Mike Malaska contributed this guest blog entry back in March, at the end of the Lunar and Planetary Science Conference meeting, just after Emily was ordered on bed rest. Emily apologizes profusely to Mike for the long delay in getting this posted.
by Mike MalaskaBy day, Mike Malaska is a Ph.D. organic chemist leading drug discovery projects for a pharmaceutical company. By night, he is a space enthusiast fascinated by the surface geology of Titan and other planetary bodies.
Titan seems just like Earth, only totally different.Titan is a fascinating world that is incredibly difficult to decipher because of its thick atmosphere, obscuring haze layers, and mysterious surface materials. Titan is now thought to be one of the most Earth-like of planetary bodies, with dunes, lakes, channels, erosion, and volcanic flows. Yet Titan is made of completely different materials, at a different temperature, under a different atmosphere. Understanding Titan will shed light on how our own planet works, but Titan does not give up her secrets easily.
Like the story of the blind men examining an elephant, each Cassini instrument gives a different view of Titan, but no instrument by itself can reveal an unambiguous story. Many of the talks and posters presented at the Lunar and Planetary Science Conference in March attempted to tease out the details of Titan's surface and surface processes by using Cassini data in creative combinations.
In a visually beautiful and scientifically meaningful example of combining datasets, Randy Kirk and co-workers studied places where two Synthetic Aperture RADAR (SAR) swaths overlap. Radio waves can cut through the atmosphere to observe Titan's surface, but the instrument can be used in its SAR imaging mode only during Cassini's closest approaches to Titan's surface. Unlike photographic images, in which more reflective areas look brighter, SAR data provides information on terrain roughness. With SAR, areas rough at the wavelength of the RADAR wavelength (about 2.2 centimeters or 1 inch for Cassini) appear bright, while smoother areas appear dark. The RADAR instrument can also be used to gather altimetric information -- a profile of the topography of the ground under Cassini -- but when the RADAR dish is being used to acquire SAR , it can't be used to easily acquire altimetry data. So the altimetry data is usually acquired only at the very final tip of the RADAR Swath, just as the SAR RADAR swath resolution drops off.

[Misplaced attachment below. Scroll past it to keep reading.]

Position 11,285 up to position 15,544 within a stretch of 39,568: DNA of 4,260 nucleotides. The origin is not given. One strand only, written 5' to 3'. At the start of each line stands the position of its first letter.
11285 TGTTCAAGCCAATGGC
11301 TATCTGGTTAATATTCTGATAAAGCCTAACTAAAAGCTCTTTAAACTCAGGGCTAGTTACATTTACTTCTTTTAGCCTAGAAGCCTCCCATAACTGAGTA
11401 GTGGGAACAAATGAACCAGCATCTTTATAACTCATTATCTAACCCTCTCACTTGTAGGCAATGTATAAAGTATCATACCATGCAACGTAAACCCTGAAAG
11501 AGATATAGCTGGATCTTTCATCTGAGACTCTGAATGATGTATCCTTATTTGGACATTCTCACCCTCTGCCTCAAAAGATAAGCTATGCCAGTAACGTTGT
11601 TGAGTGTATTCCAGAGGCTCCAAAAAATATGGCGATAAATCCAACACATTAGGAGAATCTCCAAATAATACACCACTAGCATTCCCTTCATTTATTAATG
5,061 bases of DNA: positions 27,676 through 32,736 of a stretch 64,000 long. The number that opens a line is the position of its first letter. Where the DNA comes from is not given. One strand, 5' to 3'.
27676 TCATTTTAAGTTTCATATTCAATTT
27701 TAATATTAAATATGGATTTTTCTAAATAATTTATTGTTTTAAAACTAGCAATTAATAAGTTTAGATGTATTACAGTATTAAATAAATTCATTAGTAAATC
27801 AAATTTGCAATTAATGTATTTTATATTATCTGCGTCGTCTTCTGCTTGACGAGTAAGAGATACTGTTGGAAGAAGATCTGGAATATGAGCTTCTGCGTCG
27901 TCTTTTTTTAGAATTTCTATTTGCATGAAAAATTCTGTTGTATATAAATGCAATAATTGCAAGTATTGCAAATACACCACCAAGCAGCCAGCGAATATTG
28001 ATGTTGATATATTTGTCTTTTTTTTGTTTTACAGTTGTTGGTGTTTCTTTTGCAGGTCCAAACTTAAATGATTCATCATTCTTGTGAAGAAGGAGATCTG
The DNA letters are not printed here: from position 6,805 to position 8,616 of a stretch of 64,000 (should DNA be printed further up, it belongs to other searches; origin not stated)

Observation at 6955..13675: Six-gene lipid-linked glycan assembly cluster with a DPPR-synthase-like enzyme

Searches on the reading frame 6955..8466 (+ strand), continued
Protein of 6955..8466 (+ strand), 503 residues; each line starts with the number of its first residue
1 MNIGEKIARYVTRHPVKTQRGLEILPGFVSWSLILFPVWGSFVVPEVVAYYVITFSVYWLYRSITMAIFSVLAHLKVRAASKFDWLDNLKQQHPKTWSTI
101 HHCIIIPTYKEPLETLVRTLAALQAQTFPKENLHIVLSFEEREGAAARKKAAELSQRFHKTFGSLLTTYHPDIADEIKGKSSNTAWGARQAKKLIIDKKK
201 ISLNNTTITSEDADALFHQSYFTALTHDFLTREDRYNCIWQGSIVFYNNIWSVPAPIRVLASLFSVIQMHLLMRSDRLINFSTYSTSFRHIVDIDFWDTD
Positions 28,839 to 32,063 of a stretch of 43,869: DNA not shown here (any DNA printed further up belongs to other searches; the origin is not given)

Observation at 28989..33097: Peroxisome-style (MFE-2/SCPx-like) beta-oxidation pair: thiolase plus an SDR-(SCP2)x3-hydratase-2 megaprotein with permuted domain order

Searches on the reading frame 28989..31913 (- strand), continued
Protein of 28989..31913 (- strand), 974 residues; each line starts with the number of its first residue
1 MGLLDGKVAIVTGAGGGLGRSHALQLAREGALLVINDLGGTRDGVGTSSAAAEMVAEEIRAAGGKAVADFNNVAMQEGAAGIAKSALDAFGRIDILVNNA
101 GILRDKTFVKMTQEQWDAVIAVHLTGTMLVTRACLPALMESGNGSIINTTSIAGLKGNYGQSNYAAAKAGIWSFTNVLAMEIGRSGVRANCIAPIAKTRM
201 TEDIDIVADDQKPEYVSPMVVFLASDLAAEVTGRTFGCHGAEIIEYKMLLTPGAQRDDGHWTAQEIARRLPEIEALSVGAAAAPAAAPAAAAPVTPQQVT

There is more than one way to get at altimetry, however. As more and more of Titan's surface is covered by RADAR (25% so far), some of the RADAR swaths are beginning to overlap.
Randy Kirk and his team presented a technique for combining two overlapping SAR swaths to make a 3-D elevation map. This process requires much painstaking manual effort for each image. One of the hurdles his team had to overcome was lining up the RADAR data accurately, because the RADAR team discovered, Titan's entire crust seems to shift with time as it floats on a subsurface ocean. The multi-kilometer shift of Titan's crust between Cassini flybys is enough to cause misalignment of the RADAR images unless it is corrected.
The 3-D elevation maps provide critical information for teasing out the surface geology of Titan. The RADAR instrument has acquired only a few short altimetry tracks to date, but with the new maps entire regions are now being topographically charted. One example is the northern polar lake region of Titan (see Emily's writeup here).
NASA / JPL / USGS
Topographic map of lakes on Titan
The image strip on the top of this map is the area of overlap between two SAR swaths across Titan's north polar lakes region that were acquired within weeks of each other: the February 22 and April 11, 2007 flybys (T25 and T28). Using a computer program that matches terrain features in the two images, workers at the United States Geologic Survey produced the topographic map of the region shown below it.